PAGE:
Evaluating the Benefits of Homeschooling in a COVID-19 World

Many parents who have never considered homeschooling their children before are now taking a second look at their options. The uncertainty of COVID-19 and how school will look this fall is leading many families to explore the world of homeschooling to keep life consistent and safe for their student this year.

To help you decide if this is the right option for you and your child, we share several of the unique benefits a homeschooling lifestyle can provide your family during these very unusual times. Learn more about how to homeschool your high school student in one of our recent blogs.

1. Homeschoolers have more curriculum options.

The power to choose your child’s curriculum, and keep life consistent throughout the school year, is likely one of the primary reasons why you’re considering this option.

You can tailor the homeschool curriculum to your child’s needs and interests more than any other mode of education. And you can directly link the curriculum to your child’s life and experiences.

But most importantly, rather than using the curriculum assigned by your district for a virtual or hybrid option, you get to select the curriculum that best meets the needs of your student and your family.

2. Homeschoolers have more flexibility.

By choosing to homeschool your student, you will have more options. These options provide you with a lot of flexibility when it comes to the courses your child takes. For example, working on academics year-round, students can work when they have time, take breaks when they need them, and work around the family’s vacations and daily schedules.

And if your child is an athlete, or an artist, or a musician, or a writer, they can dive deeper into their passions because they can work on academics at their own pace and on their own schedule, providing them with as much time as they need for other pursuits.

3. Homeschooling is ideal for learning independence.

Homeschoolers are more independent. They have to be or else their parents would probably crumble under the responsibility of homeschooling and managing work and family life.

By the time students are ready for middle or high school level coursework, they should have the foundations down: reading, writing, basic math, some curiosity about science, and some understanding of historical events from multiple perspectives.

More importantly, they should know, or start to understand, how to monitor and direct their own learning. Here are some examples of what might be going on in your child’s head when they are learning independently:

  • “Oh, that’s a big word. I don’t know that one. I need to look it up.”
  • “I’m not getting this math problem. I need to go back and look at the example problems to figure this out.”
  • “So, wait, there’s this stuff called DNA in my cells that I got from Mom and Dad, and it interacts with the environment to determine who I am and what I look like and why I hate broccoli so much? Woah. I cannot wait to tell Mom about this. It’s not my fault broccoli casserole makes me gag.”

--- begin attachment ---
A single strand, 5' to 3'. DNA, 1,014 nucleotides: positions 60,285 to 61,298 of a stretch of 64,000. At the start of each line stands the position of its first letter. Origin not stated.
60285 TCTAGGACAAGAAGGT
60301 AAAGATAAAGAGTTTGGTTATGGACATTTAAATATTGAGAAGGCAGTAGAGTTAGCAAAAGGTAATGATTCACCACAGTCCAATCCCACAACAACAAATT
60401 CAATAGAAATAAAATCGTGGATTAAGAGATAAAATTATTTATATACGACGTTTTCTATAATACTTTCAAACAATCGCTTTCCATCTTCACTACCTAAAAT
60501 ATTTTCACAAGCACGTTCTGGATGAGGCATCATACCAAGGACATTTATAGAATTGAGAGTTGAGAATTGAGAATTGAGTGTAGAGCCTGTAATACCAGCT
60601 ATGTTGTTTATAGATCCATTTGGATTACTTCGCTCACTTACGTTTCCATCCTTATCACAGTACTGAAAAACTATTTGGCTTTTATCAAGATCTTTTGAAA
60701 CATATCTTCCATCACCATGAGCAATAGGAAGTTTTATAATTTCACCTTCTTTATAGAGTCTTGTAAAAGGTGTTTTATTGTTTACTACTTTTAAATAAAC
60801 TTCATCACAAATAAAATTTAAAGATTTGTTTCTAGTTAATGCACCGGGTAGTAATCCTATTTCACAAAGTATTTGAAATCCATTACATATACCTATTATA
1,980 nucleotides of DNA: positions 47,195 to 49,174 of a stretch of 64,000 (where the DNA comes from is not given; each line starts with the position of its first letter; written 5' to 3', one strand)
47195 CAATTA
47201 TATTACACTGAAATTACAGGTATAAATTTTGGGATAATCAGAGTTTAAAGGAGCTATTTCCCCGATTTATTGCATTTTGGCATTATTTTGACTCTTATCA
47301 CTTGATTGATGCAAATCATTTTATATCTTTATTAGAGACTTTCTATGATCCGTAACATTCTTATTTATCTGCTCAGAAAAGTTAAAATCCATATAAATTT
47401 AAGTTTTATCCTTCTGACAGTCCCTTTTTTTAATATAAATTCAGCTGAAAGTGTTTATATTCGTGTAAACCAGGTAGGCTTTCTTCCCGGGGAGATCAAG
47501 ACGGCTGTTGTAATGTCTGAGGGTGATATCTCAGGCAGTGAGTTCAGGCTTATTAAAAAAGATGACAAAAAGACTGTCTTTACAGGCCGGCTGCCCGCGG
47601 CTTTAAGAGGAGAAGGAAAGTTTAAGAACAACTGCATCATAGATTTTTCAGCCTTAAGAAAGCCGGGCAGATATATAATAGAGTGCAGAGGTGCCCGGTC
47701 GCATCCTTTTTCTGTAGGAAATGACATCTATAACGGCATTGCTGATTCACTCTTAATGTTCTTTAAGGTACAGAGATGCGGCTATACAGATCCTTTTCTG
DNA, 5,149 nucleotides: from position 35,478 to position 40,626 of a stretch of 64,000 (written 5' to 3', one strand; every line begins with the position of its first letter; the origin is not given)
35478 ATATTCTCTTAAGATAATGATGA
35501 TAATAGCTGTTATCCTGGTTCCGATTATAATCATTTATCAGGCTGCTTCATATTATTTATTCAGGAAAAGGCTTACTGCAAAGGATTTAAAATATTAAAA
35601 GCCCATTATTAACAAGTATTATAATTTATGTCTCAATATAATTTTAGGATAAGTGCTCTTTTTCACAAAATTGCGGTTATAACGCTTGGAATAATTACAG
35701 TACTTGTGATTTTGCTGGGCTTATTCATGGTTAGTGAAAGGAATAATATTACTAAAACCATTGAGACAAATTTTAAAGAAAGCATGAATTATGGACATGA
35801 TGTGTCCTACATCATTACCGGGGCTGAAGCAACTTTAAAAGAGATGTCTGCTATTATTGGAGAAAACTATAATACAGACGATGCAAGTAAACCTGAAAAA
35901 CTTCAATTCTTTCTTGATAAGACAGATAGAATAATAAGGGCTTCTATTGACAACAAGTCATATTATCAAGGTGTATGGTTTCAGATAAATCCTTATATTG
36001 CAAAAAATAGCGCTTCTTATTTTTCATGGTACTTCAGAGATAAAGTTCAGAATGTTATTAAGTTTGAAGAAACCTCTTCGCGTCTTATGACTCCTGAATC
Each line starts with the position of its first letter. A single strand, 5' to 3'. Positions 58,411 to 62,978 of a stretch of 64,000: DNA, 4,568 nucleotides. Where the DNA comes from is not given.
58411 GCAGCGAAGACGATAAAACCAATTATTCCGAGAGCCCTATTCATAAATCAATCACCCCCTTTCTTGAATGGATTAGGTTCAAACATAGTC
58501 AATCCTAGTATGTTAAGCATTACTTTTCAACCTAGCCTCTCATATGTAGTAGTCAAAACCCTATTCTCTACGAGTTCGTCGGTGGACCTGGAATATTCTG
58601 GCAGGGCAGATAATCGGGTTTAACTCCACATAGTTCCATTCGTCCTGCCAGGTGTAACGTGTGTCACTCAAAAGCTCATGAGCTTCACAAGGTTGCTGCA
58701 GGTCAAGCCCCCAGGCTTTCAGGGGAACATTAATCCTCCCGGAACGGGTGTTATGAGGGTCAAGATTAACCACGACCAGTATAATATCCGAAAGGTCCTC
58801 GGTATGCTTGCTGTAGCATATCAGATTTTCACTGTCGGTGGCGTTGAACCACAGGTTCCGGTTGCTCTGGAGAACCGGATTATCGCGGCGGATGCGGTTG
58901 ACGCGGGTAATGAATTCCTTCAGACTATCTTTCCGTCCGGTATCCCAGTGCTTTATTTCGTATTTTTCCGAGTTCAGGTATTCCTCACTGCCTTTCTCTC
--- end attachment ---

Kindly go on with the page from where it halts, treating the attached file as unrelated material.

4. Homeschooling prepares your child for life after school.

Whatever is next for your student—college, a gap year, an internship, work, or a service project—homeschooling will prepare them for the future. Beyond just learning how to learn, your student will develop critical lifelong skills such as how to solve problems, how to overcome obstacles, how to communicate effectively, and they will have more time to explore their interests and develop their talents.

Most importantly, they will learn how to ask for help. Successful students know they don’t know everything. They cannot do everything by themselves. They know their limits and just like mature adults, they know when they need help and where to get it.

The Choice is Yours

The choice to homeschool for high school comes down to these four questions:

  1. What type of education do you and your child want?
  2. Will your child be able to get that from your local school?
  3. Will the local school’s courses and schedule keep life consistent for your student this year?
  4. Do you have the means to provide your child with an exceptional education at home?

If you don’t think you will be able to get the education you want for your child from a local public, private, or charter high school, and you have the means to provide a high-quality education to your student at home, then homeschooling could be the right choice for you.

Learn more about how Apex Learning Virtual School can set you and your family up for homeschooling success or try our homeschool checklist.

By |2020-07-15T08:23:06-07:00July 15th, 2020|Blog|0 Comments

About the Author:

Paul Kimball is originally from Missouri and spent several years performing medical research before transitioning into education. Paul moved to Seattle in 2012 for graduate school and eventually earned a master’s degree in Curriculum & Instruction from the University of Washington. He has tutored and taught hundreds of students in Math and Science subjects, and he is currently the Implementation Specialist for ALVS, working with district to successfully deploy our curriculum with their students.